Building with the 2014 Canvasback

Canvasback will continue to grow its production Cabernet Sauvignon from Washington's Red Mountain.

Canvasback plans to continue to grow its production as it builds high-tier vineyard sources on Washington’s Red Mountain. (Photo courtesy of Canvasback)

Rudin is particularly pleased with his 2014 wines, which are still resting in barrel at Artifex, where he has made wine for eight years.

“I’m stoked,” he said. “The grapes from ’14 were excellent. It’s all Red Mountain, so everyone’s really growing at a top-tier level. We were lucky that ’14 was a fantastic vintage.”

Rudin never got his hands on the 2012 wine before it was bottled, as it was made by the Duckhorn winemaking team that flew in regularly from Napa Valley to Walla Walla. And he was around only to complete the work that others started in 2013. But he was able to craft the 2014 from start to finish.

“Being a local guy, I feel like I’ve got some special insight on handling the fruit,” he said. “And ’14 is my chance to show what I can do and build on what we’ve already started.”

And while decisions on the size of the 2014 release are far from finalized, expect production to perhaps double again when that wine is released in fall 2016.

“We’ve gone from dabbling in our first vintage in 2012 to fully committed to Red Mountain,” Rudin said. “We’ve certainly stepped up to a mature scale of production.”

With such an increase, Reber thinks she should be in position to make Canvasback available in all 50 states when the 2014 Cabernet Sauvignon is released.

“It is our ambition to be a nationally distributed Red Mountain Cab,” she said. “It’s the right AVA for the right price point for the right variety.”

Rudin also is pining to create some separate bottlings, and it’s likely that he will release a reserve wine from the 2014 vintage a year from now, likely priced at $80 or higher.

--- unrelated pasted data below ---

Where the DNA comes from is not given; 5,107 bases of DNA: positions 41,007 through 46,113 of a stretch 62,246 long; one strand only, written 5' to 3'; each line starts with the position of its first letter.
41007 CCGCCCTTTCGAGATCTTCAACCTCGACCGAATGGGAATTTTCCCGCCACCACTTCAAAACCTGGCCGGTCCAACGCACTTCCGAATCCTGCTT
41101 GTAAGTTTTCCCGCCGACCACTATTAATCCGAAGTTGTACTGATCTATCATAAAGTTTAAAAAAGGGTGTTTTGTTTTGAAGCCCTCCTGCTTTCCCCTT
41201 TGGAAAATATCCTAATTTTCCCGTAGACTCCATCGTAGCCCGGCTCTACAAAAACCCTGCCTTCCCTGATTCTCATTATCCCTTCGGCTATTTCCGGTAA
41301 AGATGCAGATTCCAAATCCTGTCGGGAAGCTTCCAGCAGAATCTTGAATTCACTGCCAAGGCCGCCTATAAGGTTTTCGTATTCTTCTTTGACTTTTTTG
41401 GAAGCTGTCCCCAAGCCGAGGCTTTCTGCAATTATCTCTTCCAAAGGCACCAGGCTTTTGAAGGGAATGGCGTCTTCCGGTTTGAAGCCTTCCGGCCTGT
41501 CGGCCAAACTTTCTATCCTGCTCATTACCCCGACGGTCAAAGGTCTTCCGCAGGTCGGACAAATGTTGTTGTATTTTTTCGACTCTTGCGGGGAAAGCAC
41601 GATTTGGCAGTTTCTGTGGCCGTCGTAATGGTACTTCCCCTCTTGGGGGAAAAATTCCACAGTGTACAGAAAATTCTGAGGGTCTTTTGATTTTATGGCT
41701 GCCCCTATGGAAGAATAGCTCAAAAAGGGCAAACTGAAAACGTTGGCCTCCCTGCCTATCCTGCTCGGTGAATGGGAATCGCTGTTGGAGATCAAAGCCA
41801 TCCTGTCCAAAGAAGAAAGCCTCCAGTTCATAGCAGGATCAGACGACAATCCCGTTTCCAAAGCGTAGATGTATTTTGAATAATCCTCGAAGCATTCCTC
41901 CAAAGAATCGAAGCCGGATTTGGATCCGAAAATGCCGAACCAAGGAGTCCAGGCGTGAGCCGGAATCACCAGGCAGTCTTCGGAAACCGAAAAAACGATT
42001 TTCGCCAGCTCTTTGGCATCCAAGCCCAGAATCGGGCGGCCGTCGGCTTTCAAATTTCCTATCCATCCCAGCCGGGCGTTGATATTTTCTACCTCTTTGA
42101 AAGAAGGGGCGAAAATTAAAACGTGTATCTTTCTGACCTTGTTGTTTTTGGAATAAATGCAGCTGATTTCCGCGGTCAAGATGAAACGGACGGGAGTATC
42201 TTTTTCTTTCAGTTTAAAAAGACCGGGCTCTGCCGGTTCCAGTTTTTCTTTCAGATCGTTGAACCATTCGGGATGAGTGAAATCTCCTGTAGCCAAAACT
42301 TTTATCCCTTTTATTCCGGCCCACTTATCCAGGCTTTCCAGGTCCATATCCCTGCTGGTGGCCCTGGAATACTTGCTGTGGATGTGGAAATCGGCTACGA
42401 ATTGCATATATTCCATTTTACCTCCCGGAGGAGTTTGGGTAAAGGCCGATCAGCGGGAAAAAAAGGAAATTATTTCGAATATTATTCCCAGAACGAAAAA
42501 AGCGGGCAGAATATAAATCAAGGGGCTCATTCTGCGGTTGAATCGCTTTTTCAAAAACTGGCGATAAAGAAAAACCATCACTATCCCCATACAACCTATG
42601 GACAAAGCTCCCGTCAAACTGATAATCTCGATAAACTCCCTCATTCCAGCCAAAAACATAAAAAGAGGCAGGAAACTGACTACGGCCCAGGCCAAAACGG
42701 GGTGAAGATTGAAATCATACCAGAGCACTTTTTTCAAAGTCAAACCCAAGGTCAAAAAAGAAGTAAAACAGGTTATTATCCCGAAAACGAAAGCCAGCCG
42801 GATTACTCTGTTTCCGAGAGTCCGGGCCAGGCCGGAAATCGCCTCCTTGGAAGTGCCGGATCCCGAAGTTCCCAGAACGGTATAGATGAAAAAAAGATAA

Reber said Duckhorn’s wine club members will appreciate the opportunity to be among the first to try it.

“For luxury wine pricing, Napa Cab occupies this rarified air of more than $100 per bottle,” she said. “There is an opportunity in the $60 to $80 range where most luxury wine consumers live.”

What’s ahead for Canvasback

Yakima Valley grape grower Dick Boushey will plant and manage a new vineyard on Red Mountain for Duckhorn Vineyards.

Under the direction of grape grower Dick Boushey, Canvasback will begin harvesting grapes from its estate vineyard on Red Mountain as early as next year. (Photo by Andy Perdue/Great Northwest Wine)

As early as next year, Canvasback will begin to harvest grapes from its 20-acre vineyard next to Force Majeure and across the road from Col Solare. It has 18.5 acres of Cabernet Sauvignon and Merlot planted, and famed Yakima Valley grape grower Dick Boushey is managing the vineyard.

“Dick is absolutely amazing,” Rudin said. “He’s one of the best farmers in Washington.”

When the vineyard is in full production, it will provide enough estate fruit to produce as much as 4,000 more cases. Duckhorn executives have long stated that their intention is to use the estate vineyard to increase production rather than replace current grape sources.

And as more wine grapes are being planted this spring on Red Mountain, Rudin expects more high-quality vineyard sources to become available in the years to come.

While Canvasback has been on the fast track to quality and success in its first three vintages, one thing it still lacks is a tasting room presence. Reber said that is unlikely to happen for at least two years. Ultimately, though, Duckhorn plans to close that loop in the not-too-distant future. Whether it will be on Red Mountain or in Walla Walla or Woodinville remains to be seen.

“It’s a ways off,” Reber said.

About Andy Perdue

Andy Perdue is the editor and publisher of Great Northwest Wine. He is a third-generation journalist who has worked at newspapers since the mid-1980s and has been writing about wine since 1998. He co-founded Wine Press Northwest magazine with Eric Degerman and served as its editor-in-chief for 15 years. He is a frequent judge at international wine competitions. He is the author of "The Northwest Wine Guide: A Buyer's Handbook" (Sasquatch, 2003) and has contributed to four other books. He writes about wine for The Seattle Times. You can find him on Twitter and .